Mairi Hedderwick in her illustrated journey ‘An Eye on the Hebrides’ writes, “Tiree is a living architectural museum of croft houses, unique to the Hebrides. It s not just because of the flatness that they are so arresting.” She observes, “Tiree houses can be divided into four categories: thatched, black felters, pudding and plain.” Writing in 1994 edition of her book, Hedderwick sees the beginnings of a fifth category. More than twenty years on from her journey, there is certainly an increasing diversity of architectural styles.
In 1893 Argyll’s County Medical Office wrote about Tiree’s traditional thatched houses, “The dwelling houses of Tiree are of different construction from that of any other part of the County.” Know as taigh-tugha, these thatched properties are unique to Tiree. With the rounded curves of their roofs and complex pattern of ropes holding the thatch down, the taigh-tugha are distinct from thatched houses both on the mainland and on other islands. The same report concluded, “A Tiree dwelling will stand a hurricane without the least injury. The whistle of the wind is no more heard from within than in the interior of Ben Cruachan … The wind strikes against the wall and shoots over the roof without scarcely touching it.”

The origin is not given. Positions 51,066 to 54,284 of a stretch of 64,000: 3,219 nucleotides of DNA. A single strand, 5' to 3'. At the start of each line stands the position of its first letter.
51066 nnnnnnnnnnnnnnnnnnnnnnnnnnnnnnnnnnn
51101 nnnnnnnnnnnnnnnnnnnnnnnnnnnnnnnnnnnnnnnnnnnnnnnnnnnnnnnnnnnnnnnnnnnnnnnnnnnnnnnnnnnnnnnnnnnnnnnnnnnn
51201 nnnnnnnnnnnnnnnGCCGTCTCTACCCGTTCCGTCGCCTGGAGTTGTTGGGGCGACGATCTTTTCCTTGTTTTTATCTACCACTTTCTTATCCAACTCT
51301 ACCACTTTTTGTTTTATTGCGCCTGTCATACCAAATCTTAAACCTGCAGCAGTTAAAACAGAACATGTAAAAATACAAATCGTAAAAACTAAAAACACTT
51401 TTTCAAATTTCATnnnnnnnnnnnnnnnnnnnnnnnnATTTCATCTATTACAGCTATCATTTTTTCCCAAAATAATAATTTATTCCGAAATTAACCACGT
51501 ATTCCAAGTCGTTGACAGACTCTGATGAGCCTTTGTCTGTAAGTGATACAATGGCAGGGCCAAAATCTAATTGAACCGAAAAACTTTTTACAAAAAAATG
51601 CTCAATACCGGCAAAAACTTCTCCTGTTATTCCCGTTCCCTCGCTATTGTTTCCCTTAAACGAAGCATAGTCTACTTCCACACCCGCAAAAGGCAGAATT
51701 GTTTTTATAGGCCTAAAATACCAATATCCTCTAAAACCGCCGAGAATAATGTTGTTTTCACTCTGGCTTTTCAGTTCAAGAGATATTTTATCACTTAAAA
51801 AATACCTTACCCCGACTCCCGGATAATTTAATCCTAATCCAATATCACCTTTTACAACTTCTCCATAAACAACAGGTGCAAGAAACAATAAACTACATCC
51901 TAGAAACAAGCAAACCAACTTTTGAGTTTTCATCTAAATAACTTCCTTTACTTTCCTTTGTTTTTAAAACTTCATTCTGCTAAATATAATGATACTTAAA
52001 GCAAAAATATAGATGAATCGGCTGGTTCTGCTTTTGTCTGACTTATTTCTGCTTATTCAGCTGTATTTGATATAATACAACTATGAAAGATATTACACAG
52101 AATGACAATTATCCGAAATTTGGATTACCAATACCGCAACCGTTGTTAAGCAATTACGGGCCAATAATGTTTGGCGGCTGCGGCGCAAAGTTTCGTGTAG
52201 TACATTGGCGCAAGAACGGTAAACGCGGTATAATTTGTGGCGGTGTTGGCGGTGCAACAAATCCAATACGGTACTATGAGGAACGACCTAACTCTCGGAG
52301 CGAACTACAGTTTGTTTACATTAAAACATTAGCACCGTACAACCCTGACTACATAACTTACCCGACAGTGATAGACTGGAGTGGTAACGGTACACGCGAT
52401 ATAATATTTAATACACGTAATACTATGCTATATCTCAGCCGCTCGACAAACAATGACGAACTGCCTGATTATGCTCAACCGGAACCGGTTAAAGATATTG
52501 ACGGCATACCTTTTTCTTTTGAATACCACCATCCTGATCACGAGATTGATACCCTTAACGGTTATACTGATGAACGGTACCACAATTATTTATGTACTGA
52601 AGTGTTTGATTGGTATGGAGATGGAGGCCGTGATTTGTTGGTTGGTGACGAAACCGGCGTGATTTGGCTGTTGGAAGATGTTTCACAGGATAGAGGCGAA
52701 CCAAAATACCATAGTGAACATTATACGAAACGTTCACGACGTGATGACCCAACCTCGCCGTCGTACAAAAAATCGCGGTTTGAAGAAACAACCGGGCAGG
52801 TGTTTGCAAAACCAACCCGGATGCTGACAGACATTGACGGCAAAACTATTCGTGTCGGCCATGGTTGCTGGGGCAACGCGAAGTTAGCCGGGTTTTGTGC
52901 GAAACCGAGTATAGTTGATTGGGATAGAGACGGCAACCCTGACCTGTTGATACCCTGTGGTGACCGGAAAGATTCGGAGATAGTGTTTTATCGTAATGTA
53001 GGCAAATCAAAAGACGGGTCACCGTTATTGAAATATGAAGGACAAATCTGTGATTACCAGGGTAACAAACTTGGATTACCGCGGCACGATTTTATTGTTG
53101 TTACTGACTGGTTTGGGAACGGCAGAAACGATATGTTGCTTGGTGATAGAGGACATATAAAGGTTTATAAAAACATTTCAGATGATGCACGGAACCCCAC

Over time the thatch in many instances was replaced by black felt. The next development was the construction of Tiree’s famous and unique ‘Spotty’ or ‘Pudding’ Houses. These distinctive two-storey buildings have a mottled appearance, because only the mortar is painted white, the stones being left unpainted.